Imagine if Dublin had an instrument panel: a set of gauges and graphs that revealed to its residents the precise current state of their home town. Professor Rob Kitchin and his team at Maynooth did exactly that. And they built it, online. It’s called Dublin Dashboard. Dublin.ie: What’s on Dashboard right now that the ordinary person might be interested in? Robin Kitchen (RK): Probably the real time page where you can see how many spaces there are in the car parks or what the sound levels are or what the pollution levels are or how many bikes are in the bike stand, that kind of thing. The city is increas
Creative Writing Postgraduate Programs have long been a staple of the academic world in the United States. Prominent writers, among them Raymond Carver, David Foster Wallace, and Joyce Carol Oates, have worked as creative writing professors since as far back as the seventies. Yet despite Dublin’s literary heritage and wealth of authors, it has only recently come to be recognised as a centre of excellence for such courses; now it attracts scores of hopeful young writers from around the world every year. “You can’t teach people to be creative. You can only accelerate the pace at which people are developing creatively, which is a very different matter.” These a
Folklore: leprechauns, legends and fireside stories, right? Not quite. If you go down to UCD today, you’ll find a very different story. From its origins with Irish folklore collectors who, from the 1920s, scrambled around the country on a mission to record traditions, the National Folklore Collection (NFC) has grown into one of the biggest and most impressive collections of folklore and oral traditions anywhere in the world. The collection itself consists of almost 4,000 volumes of bound folklore, much of it handwritten and a substantial portion of it collected by schoolchildren during a spec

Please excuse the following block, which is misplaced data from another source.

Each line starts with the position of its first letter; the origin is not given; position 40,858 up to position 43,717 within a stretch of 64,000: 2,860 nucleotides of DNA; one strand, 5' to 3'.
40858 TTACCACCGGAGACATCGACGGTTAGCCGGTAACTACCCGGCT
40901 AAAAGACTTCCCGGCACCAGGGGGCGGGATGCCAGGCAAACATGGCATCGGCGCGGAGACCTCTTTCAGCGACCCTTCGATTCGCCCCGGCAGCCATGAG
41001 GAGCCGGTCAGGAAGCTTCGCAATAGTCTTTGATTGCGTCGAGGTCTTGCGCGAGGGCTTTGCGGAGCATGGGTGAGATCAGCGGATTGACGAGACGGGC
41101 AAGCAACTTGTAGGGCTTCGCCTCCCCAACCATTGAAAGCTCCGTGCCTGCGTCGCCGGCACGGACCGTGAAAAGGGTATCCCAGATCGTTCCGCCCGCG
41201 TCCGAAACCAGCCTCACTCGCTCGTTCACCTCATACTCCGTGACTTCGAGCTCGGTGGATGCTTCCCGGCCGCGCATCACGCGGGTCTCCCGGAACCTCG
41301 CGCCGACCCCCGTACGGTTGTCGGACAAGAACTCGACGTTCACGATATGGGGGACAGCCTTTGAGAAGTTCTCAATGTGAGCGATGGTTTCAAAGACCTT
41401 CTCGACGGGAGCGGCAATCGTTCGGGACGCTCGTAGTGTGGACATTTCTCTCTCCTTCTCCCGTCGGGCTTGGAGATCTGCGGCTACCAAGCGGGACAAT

The water wars have begun. At Dublin City University, researchers are stepping up. Fiona Regan, professor of chemistry at DCU, is founder and director of the Water Institute which, in 2015, brought together researchers across a range of disciplines to carry out research on a wide range of national and global water problems. Many of these researchers are also lecturing both undergraduates and postgraduates. The devastating conflict in Syria was sparked by a water scarcity that pushed people into the cities and provoked unrest, the unrest in Yemen is rooted in a water crisis. Large parts of America and Australia
Ireland is making a big impression on the international stage in terms of architecture; from the Grand Egyptian Museum to the University of Milan, we’ve left our mark on some of the world’s most renowned structures. Dublin.ie caught up with Hugh Campbell, Professor of Architecture at UCD, to find out how this small island is making such a big impression around the world. “It was an overnight success that took 30 years, in a way,” Campbell says. “We have a lot of great architecture practices here, and a very strong reputation internationally.” Architecture aside, the Irish are well connected globally. There’s more of us off the island than on, with huge cities like Sydney, London, New York and Boston all filled with first, second and third generation Irish.
What’s being discovered at Dublin’s third-levels? Postgraduate degrees are increasingly useful for people who want to stand out in the jobs market. Much of the focus here has tended to be on taught masters programmes, but the skills picked up during a masters by research or a doctoral (PhD) programme are invaluable: you will learn about how to research and evaluate information and then effectively communicate what you have learned. We spoke to four students about their research projects and what’s next for them. Lisa Koep, PhD candidate at the school of marketing in